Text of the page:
The ‘Watchtower’ deal’s winners and losers

The ‘Watchtower’ deal’s winners and losers
The Brooklyn Paper / Sarah Portlock

The city’s agreement to fund Brooklyn Bridge Park’s annual maintenance with the property taxes on soon-to-be-sold Watchtower properties could be the greatest real-estate swindle of all time or sound public policy. But either way, it’s created plenty of winners and losers:


The Watchtower Bible and Tract Society: The sect also known as the Jehovah’s Witnesses will make a killing when the city rezones its 30-plus properties for residential use.

Brooklyn Heights: The richest neighborhood will have its flashy new park paid for without bearing the burden of any new buildings.

Daniel Squadron: The Brooklyn Heights state senator made good on his main campaign promise to reduce or eliminate housing inside Brooklyn Bridge Park — and won’t likely be blamed if the deal blows up.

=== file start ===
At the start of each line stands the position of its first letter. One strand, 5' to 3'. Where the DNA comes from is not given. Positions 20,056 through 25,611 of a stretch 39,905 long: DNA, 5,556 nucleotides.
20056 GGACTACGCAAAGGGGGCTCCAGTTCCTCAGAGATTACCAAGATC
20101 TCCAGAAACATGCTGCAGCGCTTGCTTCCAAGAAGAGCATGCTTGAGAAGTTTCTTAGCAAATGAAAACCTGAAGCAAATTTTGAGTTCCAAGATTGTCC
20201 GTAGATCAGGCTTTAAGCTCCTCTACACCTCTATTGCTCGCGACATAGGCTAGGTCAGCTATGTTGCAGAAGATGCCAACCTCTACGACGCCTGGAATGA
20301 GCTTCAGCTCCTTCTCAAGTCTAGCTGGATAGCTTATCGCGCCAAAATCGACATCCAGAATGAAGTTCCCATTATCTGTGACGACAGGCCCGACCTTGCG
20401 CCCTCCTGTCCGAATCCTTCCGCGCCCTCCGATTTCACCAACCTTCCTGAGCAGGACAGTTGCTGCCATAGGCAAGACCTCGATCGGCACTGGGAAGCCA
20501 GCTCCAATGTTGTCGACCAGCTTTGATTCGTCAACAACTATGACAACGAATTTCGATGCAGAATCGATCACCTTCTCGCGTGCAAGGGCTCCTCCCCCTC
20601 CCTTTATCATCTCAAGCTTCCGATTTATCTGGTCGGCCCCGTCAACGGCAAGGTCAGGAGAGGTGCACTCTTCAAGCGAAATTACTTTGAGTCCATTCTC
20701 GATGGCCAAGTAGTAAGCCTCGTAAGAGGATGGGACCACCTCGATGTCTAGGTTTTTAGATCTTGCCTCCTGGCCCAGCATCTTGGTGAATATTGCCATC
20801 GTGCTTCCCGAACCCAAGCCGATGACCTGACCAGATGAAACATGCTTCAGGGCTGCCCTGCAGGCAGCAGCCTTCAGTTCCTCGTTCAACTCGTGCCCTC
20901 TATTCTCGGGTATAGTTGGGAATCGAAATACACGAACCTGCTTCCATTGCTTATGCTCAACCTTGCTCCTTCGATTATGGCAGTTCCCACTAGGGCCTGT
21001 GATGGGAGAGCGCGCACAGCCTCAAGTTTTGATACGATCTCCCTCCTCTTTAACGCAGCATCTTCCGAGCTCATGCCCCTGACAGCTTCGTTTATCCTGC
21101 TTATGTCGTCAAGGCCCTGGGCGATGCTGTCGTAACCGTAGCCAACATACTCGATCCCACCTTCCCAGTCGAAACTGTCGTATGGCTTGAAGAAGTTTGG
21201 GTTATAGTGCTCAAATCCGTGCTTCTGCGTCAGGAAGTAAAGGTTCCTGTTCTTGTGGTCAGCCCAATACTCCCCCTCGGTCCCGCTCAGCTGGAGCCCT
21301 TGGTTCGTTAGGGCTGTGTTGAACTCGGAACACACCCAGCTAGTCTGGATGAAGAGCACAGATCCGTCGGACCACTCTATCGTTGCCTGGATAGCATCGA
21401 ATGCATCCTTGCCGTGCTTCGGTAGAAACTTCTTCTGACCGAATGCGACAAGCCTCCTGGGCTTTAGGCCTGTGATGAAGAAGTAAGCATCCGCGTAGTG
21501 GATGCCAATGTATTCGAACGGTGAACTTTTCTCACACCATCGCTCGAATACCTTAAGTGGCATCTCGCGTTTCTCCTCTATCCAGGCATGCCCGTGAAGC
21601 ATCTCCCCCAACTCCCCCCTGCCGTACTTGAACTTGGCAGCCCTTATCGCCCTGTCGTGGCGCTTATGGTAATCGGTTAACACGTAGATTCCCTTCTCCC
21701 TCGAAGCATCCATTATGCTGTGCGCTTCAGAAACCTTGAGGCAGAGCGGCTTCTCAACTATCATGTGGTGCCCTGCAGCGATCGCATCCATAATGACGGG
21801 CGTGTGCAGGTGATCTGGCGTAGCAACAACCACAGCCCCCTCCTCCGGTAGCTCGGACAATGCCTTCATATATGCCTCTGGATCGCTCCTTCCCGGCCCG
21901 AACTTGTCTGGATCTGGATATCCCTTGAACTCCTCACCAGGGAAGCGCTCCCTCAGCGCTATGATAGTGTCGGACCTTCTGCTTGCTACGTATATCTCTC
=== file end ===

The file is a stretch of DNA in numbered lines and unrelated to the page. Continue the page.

Developers: Real-estate magnates were dying to build new luxury high-rises on Pier 6. But if the city plan works, those buildings won’t be needed.

The next mayor: The new administration will be holding the bag if the Watchtower buildings don’t generate as much park money as advertised.

The poor: Millions of dollars in normal property taxes — which fund basic city services such as libraries, cops, firefighters and schools — will be siphoned off from the rezoned Watchtower buildings to pay for a fancy park in an already rich neighborhood.

— Kate Briquelet

A homeless man — a loser under the deal.
Photo by Stefano Giovannini